Since it's been made clear that enough of you care about what I think about TW's statement, I'm weighing in, despite the irrational desire to forget that any of this is happening.
-Was glad to hear him recognize that he reached an ugly point in his life where he felt the rules didn't apply and that he was "entitled" to every desire he had. That seemed like a mature point.
-It felt evident that salvaging his marriage is his number one priority. This didn't sound like a guy going through the motions to trick us into liking him again.
-Liked the insinuation that he was also going to work on being more "respectful of the game." I assume that means the swearing and club-throwing will finally get the attention it deserves from him. Like I've written, I don't buy that Tiger can achieve anything he wants in golf but can't figure out how to master the fine art of not slamming clubs into the turf.
-Appreciated the lack of Nike logos on his suit.
-Wish it wasn't so scripted. I get that we were essentially just watching him go through step #whatever in his rehab and he had to do all these specific tasks via this talk, but it wasn't like he was delivering some speech on 16th Century Italian Art or something. While I appreciated that he looked at the camera to apologize to fans, I also guarantee that his speech said in bold "LOOK AT CAMERA HERE!!"
-The whole thing (blue drapes, family/friends sitting in silence) felt like some weird Scientology funeral. As much as I've felt he needed to address the public, this just felt uncomfortable from beginning to end, independent of the topic.
-When Tiger apologized to his friends and business partners, I couldn't help but think about all those friends and business partners who enabled a lot of his behavior. While Tiger is ultimately responsible for his actions, there needs to be some cleaning house of those who helped keep this charade going.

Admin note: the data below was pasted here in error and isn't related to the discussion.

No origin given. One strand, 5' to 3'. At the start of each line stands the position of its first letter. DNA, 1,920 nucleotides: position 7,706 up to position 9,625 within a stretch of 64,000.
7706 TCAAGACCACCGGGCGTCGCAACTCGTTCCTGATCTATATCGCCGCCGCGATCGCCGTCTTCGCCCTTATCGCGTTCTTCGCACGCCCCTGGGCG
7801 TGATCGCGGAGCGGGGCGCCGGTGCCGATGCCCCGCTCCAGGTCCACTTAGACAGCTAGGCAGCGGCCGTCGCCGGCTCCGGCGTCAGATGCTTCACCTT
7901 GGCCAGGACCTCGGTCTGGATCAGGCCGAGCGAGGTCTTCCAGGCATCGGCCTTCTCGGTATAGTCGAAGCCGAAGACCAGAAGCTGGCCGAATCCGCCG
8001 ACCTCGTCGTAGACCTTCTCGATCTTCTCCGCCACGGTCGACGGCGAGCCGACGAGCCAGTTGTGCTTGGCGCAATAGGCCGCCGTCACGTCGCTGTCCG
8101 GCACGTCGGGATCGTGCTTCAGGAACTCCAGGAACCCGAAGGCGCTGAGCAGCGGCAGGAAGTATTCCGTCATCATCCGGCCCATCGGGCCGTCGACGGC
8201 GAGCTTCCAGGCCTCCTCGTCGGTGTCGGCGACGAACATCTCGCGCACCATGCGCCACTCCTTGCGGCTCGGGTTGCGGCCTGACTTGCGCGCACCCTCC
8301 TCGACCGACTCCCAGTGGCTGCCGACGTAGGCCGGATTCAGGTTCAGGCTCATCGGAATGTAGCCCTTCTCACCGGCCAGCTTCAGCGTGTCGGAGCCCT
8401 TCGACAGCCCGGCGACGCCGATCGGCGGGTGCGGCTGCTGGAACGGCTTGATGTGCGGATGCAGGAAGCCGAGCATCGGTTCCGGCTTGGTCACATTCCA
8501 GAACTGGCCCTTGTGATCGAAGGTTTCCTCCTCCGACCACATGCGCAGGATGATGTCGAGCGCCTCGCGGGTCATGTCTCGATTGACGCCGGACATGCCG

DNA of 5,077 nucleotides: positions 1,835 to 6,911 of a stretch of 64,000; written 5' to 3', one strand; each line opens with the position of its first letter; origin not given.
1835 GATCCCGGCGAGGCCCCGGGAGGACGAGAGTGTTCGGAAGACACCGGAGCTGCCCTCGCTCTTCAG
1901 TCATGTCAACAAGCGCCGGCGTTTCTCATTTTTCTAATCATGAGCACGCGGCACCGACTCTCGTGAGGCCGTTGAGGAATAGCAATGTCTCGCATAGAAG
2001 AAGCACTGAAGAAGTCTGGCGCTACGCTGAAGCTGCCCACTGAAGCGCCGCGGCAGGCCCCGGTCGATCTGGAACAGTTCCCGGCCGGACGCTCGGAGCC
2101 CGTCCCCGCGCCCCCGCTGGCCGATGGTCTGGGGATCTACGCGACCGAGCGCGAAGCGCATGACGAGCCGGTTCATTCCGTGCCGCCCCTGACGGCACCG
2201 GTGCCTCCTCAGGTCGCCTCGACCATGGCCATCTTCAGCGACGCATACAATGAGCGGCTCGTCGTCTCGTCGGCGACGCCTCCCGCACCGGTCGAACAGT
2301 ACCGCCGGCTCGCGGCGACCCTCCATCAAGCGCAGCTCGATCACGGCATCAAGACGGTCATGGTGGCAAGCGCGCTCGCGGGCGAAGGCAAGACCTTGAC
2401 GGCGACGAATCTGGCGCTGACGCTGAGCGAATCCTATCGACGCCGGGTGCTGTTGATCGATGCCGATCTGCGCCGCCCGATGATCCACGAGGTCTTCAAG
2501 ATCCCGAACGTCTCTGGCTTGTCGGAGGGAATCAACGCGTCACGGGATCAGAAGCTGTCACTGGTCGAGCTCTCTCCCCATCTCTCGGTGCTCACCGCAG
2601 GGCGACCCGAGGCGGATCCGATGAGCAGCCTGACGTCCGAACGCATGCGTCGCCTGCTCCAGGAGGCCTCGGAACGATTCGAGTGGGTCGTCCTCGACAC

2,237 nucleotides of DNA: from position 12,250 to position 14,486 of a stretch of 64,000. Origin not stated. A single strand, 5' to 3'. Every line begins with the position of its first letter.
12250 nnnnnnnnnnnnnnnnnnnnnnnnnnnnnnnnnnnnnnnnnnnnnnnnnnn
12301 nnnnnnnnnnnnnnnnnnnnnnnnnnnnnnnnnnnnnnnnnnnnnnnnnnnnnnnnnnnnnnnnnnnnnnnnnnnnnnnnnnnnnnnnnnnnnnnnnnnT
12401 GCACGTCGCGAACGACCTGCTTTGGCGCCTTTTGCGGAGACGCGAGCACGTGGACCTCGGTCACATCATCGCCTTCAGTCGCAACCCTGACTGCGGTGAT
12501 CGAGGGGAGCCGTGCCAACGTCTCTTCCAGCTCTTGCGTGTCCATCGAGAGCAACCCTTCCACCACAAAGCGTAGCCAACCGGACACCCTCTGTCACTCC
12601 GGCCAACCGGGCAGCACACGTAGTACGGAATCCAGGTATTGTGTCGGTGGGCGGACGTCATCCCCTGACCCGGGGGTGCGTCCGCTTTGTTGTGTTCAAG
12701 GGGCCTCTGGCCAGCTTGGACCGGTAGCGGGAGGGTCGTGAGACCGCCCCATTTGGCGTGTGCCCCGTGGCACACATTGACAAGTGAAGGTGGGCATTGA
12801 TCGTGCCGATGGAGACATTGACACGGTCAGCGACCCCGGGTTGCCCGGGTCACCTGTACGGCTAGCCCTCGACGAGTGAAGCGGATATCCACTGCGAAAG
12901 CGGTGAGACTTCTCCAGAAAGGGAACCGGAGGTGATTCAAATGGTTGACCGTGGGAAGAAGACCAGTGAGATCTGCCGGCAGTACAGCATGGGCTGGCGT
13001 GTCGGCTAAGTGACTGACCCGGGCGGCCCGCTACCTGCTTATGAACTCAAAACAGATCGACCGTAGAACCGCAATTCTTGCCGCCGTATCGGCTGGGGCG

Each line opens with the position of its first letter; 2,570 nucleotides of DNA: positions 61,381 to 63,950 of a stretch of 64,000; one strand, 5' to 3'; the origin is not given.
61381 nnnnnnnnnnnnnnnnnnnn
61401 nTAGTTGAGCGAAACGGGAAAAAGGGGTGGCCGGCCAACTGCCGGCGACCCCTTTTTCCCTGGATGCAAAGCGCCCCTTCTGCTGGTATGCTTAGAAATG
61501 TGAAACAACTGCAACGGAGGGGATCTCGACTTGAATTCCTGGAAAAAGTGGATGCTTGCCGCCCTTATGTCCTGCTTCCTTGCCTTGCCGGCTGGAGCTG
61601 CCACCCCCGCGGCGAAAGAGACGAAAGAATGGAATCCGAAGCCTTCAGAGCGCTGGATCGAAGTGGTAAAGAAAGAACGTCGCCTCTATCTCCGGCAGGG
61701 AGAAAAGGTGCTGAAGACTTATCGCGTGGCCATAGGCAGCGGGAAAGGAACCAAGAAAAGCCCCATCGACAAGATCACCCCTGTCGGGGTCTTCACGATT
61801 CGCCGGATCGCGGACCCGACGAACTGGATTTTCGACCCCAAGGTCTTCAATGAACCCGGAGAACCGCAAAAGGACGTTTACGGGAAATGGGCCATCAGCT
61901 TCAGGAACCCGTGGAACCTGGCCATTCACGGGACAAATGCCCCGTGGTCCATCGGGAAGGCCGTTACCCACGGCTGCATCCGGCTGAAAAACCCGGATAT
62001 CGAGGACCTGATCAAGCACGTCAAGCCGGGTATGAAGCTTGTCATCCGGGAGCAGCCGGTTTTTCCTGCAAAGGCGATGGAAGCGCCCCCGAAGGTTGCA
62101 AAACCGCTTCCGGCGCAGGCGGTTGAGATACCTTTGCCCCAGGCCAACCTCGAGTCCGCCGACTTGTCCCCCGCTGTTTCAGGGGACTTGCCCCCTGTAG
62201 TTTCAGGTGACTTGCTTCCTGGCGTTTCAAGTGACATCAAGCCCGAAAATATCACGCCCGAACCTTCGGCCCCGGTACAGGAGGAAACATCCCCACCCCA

-My lingering thought 12 hours removed from Tiger's statement is just how sad this all is. I wasn't sad like Charlie Rymer was sad on Golf Channel, but I was sad at the brokenness of what Tiger Woods has become.
You know how when you were a kid and your grandmother or grandfather suddenly got real sick and your parents made you visit them in the hospital and you didn't really want to? That's how I felt waiting for Tiger to come out. And it's how I still felt when he left. It's a strange and empty collection of pity and nostalgia for what once was, followed quickly by a desire to just run away, or in this case change the channel. The Tiger Woods many of us watched in complete awe is gone. Extinct.
That's not to say that a new Tiger Woods won't rise from these ashes and win America's heart with his resiliency, humility and (at long last) humanity. Of course I hope that happens. That Tiger Woods would likely be far more relatable than the old.
But I'll miss the old Tiger. The old Tiger didn't want to be relatable. He wanted to be better than everyone else at everything he did. By being impenetrable, he helped his peers see where they were weak. And in doing so, he single-handedly raised the bar of achievement.
This new Tiger wants us to learn from his frailty and ultimate redemption. A worthwhile lesson, for sure. But it's one we've already learned many times before, from people far greater than he.